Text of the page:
Still looking for reason.

    • I’m not sure I can follow your argument. If you want to do lighting in world space, then you don’t need to change anything. If you want to do lighting in tangent space instead (which only yields similar results if the tangent space is roughly orthogonal), you’d need a matrix to convert your light, view, etc vectors into tangent space. Edit: For this you need the inverse of the TBN. You can get the inverse-tranpose already very simply by ignoring the two cross products and using dp2perp = dp1 and dp1perp = dp2. Then the transpose of this would be the inverse of the TBN (ignoring scale). In the shader you don’t need to explicitly transpose, you can just multiply with the vectors from the left (eg vector * matrix instead of transpose(matrix) * vector). Then you can orthogonalize this matrix if you want, but this won’t help much if the tangent space is not orthogonal to begin with. I don’t understand why you are willing to go though such hoops instead of simply doing the lighting in world space.

  5. Fantastic article! I switched my engine from using precalculated tangents to the method your describe – very easy to implement. I’m using WebGL, but I’m presuming my findings will correspond to what OpenGL + GLES programmers see. On desktop, I don’t really notice much of a performance difference (if anything, the tangent-less approach is slightly slower). But on mobile (tried on both Galaxy Nexus and Nexus 7), this method roughly twice as slow as using precomputed tangents. Seems dFdx and dFdy are particularly slow on mobile GPUs. Just cutting out those calls takes my FPS from ~24FPS to ~30FPS. So although I think this method is elegant to the extreme, I’m not sure it’s fast enough to be the better option (at least, not on mobile). I really hope someone can convince me otherwise though! 🙂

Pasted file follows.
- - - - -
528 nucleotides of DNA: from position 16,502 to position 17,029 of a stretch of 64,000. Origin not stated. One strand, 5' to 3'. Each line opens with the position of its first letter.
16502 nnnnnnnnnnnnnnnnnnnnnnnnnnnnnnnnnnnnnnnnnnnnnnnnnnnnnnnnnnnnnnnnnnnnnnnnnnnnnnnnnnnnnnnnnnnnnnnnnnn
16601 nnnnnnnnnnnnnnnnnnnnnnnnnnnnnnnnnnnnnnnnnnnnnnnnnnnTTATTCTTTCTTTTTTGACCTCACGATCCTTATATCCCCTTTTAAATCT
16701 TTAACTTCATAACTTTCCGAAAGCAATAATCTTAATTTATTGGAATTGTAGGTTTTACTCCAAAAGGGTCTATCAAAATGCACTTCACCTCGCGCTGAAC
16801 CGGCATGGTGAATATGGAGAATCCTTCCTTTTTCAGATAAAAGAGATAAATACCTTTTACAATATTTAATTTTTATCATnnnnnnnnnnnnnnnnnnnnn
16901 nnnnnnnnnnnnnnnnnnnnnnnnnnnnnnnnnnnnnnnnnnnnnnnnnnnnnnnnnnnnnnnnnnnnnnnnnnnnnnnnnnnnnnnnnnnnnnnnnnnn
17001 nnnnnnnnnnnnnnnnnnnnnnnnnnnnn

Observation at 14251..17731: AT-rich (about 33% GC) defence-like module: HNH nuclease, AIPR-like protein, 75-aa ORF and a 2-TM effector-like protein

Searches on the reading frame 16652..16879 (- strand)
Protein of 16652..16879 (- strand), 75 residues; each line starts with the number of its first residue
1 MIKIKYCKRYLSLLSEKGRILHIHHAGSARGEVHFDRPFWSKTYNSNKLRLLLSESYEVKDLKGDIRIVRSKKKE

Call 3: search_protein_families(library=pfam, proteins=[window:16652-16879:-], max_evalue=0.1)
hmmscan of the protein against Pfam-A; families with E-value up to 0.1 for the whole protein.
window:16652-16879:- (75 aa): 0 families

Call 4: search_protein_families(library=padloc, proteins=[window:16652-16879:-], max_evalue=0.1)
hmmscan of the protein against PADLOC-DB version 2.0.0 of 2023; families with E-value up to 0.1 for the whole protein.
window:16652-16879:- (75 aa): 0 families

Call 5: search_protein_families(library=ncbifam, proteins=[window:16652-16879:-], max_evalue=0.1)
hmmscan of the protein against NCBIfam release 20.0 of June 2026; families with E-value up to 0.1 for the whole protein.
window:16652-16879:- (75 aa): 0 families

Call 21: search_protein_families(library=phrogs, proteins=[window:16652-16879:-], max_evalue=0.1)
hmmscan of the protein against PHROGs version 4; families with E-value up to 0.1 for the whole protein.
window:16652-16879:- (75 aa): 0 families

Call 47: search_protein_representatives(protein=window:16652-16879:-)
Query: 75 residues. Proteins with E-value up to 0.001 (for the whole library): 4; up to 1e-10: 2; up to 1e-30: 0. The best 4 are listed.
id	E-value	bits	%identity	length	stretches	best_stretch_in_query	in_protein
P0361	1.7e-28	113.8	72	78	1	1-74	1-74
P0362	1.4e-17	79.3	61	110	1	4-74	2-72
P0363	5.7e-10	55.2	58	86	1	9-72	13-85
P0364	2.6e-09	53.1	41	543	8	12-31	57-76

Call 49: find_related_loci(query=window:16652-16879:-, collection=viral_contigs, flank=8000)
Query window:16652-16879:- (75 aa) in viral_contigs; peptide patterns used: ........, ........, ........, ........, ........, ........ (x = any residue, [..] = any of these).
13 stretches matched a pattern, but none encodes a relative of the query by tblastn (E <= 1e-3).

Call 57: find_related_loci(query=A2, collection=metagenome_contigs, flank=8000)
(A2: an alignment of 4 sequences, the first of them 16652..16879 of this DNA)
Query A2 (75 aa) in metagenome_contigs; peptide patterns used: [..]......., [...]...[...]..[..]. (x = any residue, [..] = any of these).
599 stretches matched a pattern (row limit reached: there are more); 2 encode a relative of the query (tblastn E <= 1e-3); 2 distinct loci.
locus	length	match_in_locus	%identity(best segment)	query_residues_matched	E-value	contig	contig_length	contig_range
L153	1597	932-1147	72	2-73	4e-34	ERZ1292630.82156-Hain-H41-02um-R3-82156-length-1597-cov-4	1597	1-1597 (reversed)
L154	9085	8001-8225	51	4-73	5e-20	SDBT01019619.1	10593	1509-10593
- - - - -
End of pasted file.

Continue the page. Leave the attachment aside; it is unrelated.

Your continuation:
• Hi Will, thanks for sharing. Of course those additional ~14 shader instructions for cotangent_frame() are not free, especially not on mobile (which is like 2005 desktop, the time when the article was originally written). For me today, this cost is invisible compared to all the other things that are going on, like multiple lights and shadows and so forth. On the newest architectures like the NVidia Fermi, it could already be a performance win to go without precomputed tangents, due to the reasons mentioned in the introduction. But while that is nice, the main reason I use the method is the boost in productivity.

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  7. For me the equations in this are screwed up. The are random LaTeX things in the images (Deltamathbf). Same with Safari, Chrome and Firefox.

    Would be nice if you could fix that.